Epigenetics, fragmentomics, and topology of cell-free DNA in liquid biopsies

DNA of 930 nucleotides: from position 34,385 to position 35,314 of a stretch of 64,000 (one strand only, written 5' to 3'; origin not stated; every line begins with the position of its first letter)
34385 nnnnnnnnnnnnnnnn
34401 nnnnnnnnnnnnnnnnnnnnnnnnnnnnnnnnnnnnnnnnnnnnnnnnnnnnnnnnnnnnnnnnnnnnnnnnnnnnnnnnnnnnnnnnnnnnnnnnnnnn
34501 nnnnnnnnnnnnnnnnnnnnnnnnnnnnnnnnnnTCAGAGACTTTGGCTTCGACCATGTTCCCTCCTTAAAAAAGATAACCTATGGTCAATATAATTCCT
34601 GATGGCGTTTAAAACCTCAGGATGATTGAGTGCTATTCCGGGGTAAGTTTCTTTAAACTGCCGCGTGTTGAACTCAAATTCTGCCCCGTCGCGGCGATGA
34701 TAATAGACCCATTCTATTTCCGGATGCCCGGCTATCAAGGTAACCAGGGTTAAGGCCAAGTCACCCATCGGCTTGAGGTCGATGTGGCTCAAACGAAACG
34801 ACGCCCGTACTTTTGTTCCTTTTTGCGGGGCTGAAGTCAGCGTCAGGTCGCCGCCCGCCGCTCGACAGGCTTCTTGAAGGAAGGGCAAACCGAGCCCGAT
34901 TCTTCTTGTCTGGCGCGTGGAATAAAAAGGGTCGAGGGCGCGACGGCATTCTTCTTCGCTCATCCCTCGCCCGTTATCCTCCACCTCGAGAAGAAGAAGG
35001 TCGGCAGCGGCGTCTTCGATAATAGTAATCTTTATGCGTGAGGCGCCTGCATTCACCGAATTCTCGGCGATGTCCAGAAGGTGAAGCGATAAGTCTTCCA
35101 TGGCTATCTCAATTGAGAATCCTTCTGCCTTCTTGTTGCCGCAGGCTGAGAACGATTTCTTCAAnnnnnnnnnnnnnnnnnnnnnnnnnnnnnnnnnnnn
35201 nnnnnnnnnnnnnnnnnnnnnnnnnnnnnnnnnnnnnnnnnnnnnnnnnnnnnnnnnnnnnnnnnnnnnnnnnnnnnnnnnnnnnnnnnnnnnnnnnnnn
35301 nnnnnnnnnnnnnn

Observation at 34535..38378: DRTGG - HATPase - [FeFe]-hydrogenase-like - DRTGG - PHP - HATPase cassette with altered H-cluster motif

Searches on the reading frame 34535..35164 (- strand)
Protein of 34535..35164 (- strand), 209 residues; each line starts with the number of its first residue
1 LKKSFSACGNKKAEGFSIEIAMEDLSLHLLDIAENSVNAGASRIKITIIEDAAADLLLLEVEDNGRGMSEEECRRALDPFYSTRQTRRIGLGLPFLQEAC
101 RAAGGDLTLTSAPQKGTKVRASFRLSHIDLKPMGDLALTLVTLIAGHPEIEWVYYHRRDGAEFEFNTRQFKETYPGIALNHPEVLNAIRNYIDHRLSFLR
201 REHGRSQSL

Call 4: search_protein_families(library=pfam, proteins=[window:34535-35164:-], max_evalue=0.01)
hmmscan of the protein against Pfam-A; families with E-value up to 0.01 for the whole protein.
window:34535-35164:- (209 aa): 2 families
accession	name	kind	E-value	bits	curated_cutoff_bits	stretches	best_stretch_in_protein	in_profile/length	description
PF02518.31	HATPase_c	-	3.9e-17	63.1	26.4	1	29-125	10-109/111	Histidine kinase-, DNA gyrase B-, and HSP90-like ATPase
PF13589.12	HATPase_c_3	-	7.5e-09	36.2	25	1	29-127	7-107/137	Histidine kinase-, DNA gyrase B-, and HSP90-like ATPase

Liquid biopsies that analyze cell-free DNA in blood plasma are used for noninvasive prenatal testing, oncology, and monitoring of organ transplant recipients. DNA molecules are released into the plasma from various bodily tissues. Physical and molecular features of cell-free DNA fragments and their distribution over the genome bear information about their tissues of origin. Moreover, patterns of DNA methylation of these molecules reflect those of their tissue sources. The nucleosomal organization and nuclease content of the tissue of origin affect the fragmentation profile of plasma DNA molecules, such as fragment size and end motifs. Besides double-stranded linear fragments, other topological forms of cell-free DNA also exist—namely circular and single-stranded molecules. Enhanced by these features, liquid biopsies hold promise for the noninvasive detection of tissue-specific pathologies with a range of clinical applications.